Progress towards the HIV and Mobility in Australia: Priority ActionsHeath Paynter
by Daniel Storer | Community Engagement and Policy Analyst, Australian Federation of AIDS Organisations
The HIV and Mobility in Australia: Road Map for Action reviews current programs and activities that respond to HIV acquired overseas and sets out a research and action agenda for migrant and mobile populations. It is intended to create discussion, and support advocacy efforts, policy and practice to help Australia reach its goal of ending HIV transmission by 2022.
While the Road Map outlined 71 strategies across national jurisdictional stakeholders to create movement on policies in relation to HIV, four years on, the HIV and Mobility in Australia: Priority Actions, released in 2018, highlights six priority actions from the Road Map. The six priority action areas are:
- Local solutions: plan and implement jurisdictional responses to HIV in migrant and mobile populations
- Health literacy: increase HIV health literacy with an emphasis on combination prevention strategies
- Test: address barriers to HIV testing and make new testing technologies widely available
- Treatment and prevention: advocacy for a policy mechanism to provide HIV treatment and PrEP for people ineligible for Medicare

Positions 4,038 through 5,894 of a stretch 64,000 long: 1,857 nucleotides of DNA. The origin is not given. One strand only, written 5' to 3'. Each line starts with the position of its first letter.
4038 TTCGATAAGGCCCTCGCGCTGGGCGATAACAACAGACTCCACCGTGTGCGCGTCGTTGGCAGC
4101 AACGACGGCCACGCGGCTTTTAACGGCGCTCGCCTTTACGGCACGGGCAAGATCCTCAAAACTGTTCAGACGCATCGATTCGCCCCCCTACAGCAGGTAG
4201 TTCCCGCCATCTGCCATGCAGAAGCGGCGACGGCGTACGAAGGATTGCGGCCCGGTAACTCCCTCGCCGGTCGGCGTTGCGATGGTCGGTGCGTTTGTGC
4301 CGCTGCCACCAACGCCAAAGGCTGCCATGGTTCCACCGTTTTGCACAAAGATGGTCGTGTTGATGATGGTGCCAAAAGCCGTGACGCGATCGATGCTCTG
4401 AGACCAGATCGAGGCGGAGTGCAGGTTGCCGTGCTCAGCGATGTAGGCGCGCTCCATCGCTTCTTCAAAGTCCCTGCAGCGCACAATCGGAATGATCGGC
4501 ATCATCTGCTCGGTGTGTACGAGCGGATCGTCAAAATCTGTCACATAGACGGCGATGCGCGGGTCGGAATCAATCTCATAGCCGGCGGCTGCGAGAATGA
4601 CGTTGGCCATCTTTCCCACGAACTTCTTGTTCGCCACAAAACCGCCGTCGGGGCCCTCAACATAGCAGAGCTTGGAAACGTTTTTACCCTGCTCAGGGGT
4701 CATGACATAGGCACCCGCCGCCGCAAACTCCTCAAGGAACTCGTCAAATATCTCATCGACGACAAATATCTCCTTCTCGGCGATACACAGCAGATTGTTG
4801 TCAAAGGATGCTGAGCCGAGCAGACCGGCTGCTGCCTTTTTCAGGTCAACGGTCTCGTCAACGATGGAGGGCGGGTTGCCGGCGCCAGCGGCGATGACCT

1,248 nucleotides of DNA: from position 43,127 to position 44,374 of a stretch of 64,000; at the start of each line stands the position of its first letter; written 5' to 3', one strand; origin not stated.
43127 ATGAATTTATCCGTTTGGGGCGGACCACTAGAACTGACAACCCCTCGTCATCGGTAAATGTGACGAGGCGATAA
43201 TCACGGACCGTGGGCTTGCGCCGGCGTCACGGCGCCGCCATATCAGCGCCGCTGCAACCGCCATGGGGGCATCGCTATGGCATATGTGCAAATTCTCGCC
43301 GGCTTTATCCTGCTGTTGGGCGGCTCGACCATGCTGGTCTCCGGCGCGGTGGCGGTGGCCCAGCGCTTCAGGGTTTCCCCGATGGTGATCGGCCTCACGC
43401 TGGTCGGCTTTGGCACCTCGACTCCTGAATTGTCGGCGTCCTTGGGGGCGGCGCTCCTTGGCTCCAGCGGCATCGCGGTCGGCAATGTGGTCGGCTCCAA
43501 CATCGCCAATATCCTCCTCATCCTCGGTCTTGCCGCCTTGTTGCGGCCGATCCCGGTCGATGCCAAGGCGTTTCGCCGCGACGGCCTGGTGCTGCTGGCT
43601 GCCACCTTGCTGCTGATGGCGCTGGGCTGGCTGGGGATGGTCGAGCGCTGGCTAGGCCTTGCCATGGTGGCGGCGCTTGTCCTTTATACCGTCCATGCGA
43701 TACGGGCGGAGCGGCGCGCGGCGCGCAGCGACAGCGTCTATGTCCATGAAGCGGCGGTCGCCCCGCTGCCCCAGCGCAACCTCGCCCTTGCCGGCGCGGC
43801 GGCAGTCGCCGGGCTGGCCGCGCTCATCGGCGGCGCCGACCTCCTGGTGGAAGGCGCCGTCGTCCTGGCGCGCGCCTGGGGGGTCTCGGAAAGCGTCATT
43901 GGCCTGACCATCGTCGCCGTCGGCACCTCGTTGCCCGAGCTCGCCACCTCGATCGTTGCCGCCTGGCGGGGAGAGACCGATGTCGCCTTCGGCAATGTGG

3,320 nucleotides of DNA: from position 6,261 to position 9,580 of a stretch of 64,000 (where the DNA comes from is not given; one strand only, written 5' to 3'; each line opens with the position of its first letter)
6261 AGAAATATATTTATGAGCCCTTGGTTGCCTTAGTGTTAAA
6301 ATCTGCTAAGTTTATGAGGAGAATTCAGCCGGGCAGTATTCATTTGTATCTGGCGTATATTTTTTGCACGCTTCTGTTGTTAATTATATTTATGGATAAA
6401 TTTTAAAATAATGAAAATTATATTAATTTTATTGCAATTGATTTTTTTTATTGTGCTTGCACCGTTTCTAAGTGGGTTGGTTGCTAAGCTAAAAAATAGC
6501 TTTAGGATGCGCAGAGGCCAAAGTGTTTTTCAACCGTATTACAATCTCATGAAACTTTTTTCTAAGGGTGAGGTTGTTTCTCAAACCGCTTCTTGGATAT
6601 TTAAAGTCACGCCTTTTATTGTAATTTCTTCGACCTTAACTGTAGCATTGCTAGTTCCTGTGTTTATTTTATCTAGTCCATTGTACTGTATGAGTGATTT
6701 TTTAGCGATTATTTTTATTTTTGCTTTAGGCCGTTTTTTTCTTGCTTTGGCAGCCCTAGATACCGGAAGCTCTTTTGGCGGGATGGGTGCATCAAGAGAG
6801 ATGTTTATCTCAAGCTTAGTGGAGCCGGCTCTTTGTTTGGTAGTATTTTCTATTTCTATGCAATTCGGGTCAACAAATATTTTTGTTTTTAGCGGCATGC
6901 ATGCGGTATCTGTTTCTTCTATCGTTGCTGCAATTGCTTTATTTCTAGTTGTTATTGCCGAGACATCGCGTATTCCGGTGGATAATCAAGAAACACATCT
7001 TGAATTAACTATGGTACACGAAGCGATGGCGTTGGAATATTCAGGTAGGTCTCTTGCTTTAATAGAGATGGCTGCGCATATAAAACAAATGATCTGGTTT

- Inform: uniform surveillance data reporting for migrant and mobile populations
- Monitor and evaluate: develop indicators to evaluate HIV programs for migrant and mobile populations
So, in the short time since the publication of the 2018 report, how far have we come? Not far enough, but some good progress has been made.
Late November 2018 saw the listing of Australia’s first HIV self-test device with the Therapeutic Goods Administration. The device is available online through the manufacturer’s website, state and territory AIDS Councils and public sexual health clinics. While this is a welcome development against the priority actions, there is further advocacy required to expand the availability of the device so that those who can benefit from this technology can more easily access it, including migrant and mobile populations. As the priority action area of ‘Test’ explains, expansion of this device’s availability to multicultural organisations along with research to explore the effectiveness of this intervention in these community-based settings is needed.
Progress has also been made against the priority action area of ‘Inform’. Work has been conducted between state and territory health departments, the Kirby Institute and relevant community-led organisations to create greater uniformity in how HIV notification data is reported and quarterly reports on national HIV notification data are now available. Although there is currently a lag in the data available, the Kirby Institute published the first National HIV Quarterly Report for quarter two of 2018 earlier this year. This begins to address timeliness of HIV notification data as highlighted in the priority action area, but so far falls short of state and territory reporting on priority migrant and mobile populations.
The advancements that have been made in such a short time are something to be celebrated. These advancements assist to progress work to reform other areas in relation to addressing HIV transmission among migrant and mobile populations. There are still many activities against the priority actions that need to be addressed in order for Australia to meet its goal of ending HIV transmissions by 2022.